What’s blocking us from becoming the conduit?

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Throughout this year we are looking at the theme “Become the Conduit.”  Yet the task of actually becoming the conduit of God’s healing-redeeming work in the world is always in competition with our need to be successful in this world.  It seems too often that there is not enough time to give to the task.  One author wrote,

We exhaust ourselves, working long hours to pay for things we have not time to enjoy.  We choose careers based on the income they produce, not the satisfaction they provide.  We assume large amounts of debt that require our continued labor to pay, exhausting ourselves in pursuit of lives that finally hold little pleasure for us. We chain ourselves to devices meant to entertain and connect, yet we find hollowness and isolation instead.

Our quest for a successful and productive life too often depletes our physical resources.   Soon our relationships begin to fail. Marriage, family, work, and spiritual life begin to wane.  And again we are robbed of the time needed to work on getting connected to our power source – God!  That means it is time to ask ourselves some very important queries to help us evaluate what is getting in our way of becoming God’s conduit:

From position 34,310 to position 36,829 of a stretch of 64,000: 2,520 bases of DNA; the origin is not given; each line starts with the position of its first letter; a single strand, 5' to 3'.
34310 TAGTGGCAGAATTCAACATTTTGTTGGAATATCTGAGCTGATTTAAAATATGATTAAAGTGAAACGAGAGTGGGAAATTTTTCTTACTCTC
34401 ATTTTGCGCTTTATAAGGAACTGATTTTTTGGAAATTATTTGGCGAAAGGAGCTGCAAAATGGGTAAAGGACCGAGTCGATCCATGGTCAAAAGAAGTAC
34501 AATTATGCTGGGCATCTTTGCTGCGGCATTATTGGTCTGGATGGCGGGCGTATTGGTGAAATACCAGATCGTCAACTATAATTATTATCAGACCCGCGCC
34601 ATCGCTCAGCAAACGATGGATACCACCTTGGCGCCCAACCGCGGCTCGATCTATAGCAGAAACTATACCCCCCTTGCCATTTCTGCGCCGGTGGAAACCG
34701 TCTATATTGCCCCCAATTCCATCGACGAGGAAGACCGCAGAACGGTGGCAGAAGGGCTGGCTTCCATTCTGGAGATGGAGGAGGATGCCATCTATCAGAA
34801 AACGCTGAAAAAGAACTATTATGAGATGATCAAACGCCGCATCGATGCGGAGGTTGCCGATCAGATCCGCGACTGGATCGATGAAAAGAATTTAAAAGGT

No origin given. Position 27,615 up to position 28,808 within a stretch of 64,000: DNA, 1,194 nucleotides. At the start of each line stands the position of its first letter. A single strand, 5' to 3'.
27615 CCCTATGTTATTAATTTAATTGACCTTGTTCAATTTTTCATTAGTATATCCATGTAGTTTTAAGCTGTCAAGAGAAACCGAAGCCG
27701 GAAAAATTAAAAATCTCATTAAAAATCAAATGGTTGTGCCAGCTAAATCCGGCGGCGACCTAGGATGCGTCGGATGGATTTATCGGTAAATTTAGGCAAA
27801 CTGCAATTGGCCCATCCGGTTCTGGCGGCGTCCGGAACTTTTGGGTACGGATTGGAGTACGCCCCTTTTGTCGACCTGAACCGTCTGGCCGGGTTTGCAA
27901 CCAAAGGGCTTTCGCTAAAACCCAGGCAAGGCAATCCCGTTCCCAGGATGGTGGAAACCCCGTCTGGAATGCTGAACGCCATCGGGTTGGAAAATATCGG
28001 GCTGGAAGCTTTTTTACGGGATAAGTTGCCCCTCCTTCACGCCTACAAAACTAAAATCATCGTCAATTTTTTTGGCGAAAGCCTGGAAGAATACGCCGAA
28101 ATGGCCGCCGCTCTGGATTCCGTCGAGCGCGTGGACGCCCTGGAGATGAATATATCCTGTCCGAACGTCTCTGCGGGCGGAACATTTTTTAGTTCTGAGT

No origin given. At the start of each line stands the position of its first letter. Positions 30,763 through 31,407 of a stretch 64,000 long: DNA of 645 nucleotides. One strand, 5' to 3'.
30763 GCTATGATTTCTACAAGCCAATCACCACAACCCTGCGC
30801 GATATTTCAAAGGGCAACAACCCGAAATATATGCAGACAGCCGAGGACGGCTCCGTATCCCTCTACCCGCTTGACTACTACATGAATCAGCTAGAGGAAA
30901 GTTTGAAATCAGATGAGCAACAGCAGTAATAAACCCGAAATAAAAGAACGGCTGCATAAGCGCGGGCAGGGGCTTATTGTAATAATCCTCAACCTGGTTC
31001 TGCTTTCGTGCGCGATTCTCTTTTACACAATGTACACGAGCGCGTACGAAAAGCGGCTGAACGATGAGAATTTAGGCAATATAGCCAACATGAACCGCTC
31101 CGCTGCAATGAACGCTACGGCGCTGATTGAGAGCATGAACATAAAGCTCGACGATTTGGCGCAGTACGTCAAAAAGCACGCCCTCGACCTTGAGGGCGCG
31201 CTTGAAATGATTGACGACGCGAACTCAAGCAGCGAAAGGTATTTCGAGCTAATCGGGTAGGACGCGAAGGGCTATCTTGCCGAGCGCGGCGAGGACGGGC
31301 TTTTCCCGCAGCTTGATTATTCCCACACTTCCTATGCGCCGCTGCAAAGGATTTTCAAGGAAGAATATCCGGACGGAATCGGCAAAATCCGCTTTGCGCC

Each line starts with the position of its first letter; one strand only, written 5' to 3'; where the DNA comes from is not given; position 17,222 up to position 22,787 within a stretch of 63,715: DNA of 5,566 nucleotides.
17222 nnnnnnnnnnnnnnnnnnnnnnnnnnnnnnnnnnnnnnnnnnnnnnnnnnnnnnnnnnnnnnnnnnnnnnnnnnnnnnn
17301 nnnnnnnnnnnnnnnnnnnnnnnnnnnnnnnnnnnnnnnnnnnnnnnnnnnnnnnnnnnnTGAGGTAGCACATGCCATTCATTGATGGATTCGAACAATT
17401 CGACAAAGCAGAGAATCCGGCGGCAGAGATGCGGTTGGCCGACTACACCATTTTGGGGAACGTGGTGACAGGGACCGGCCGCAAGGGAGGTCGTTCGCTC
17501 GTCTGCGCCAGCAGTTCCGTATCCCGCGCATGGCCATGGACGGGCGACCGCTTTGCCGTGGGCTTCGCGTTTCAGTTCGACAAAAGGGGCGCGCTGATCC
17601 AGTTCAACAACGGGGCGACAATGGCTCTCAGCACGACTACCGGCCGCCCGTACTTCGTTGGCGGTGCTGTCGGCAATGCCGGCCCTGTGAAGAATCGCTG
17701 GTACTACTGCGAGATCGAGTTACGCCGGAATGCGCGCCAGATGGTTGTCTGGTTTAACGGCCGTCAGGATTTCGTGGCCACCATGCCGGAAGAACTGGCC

• Does my work contribute to the well-being of humanity?
  • Are my relationships healthy and life affirming?
  • Do I connect more with devices or people?
  • Am I kind and thoughtful, providing others with helpful emotional support?
  • Am I generous, freely sharing with those who have less than I do?
  • Do I bring joy and hope to others?
  • Am I a thoughtful steward of the resources I oversee?
  • Have my actions contributed to peace and understanding?
  • Am I careful to protect and nurture the less powerful – children, the disabled, the poor, animals, and nature?
  • Have I furthered the advancement of justice in my nation and world?

I believe these questions get at the core of how we can become God’s conduit in the world.  Can you imagine how much our world would change and how the lives of our friends and neighbors would improve if we simply evaluated ourselves on occasion and tried to make some changes?  We might find ourselves less focused on our own needs and more on the needs of our neighbor – and becoming an effective and useful conduit!

Grace and Peace, Pastor Bob+

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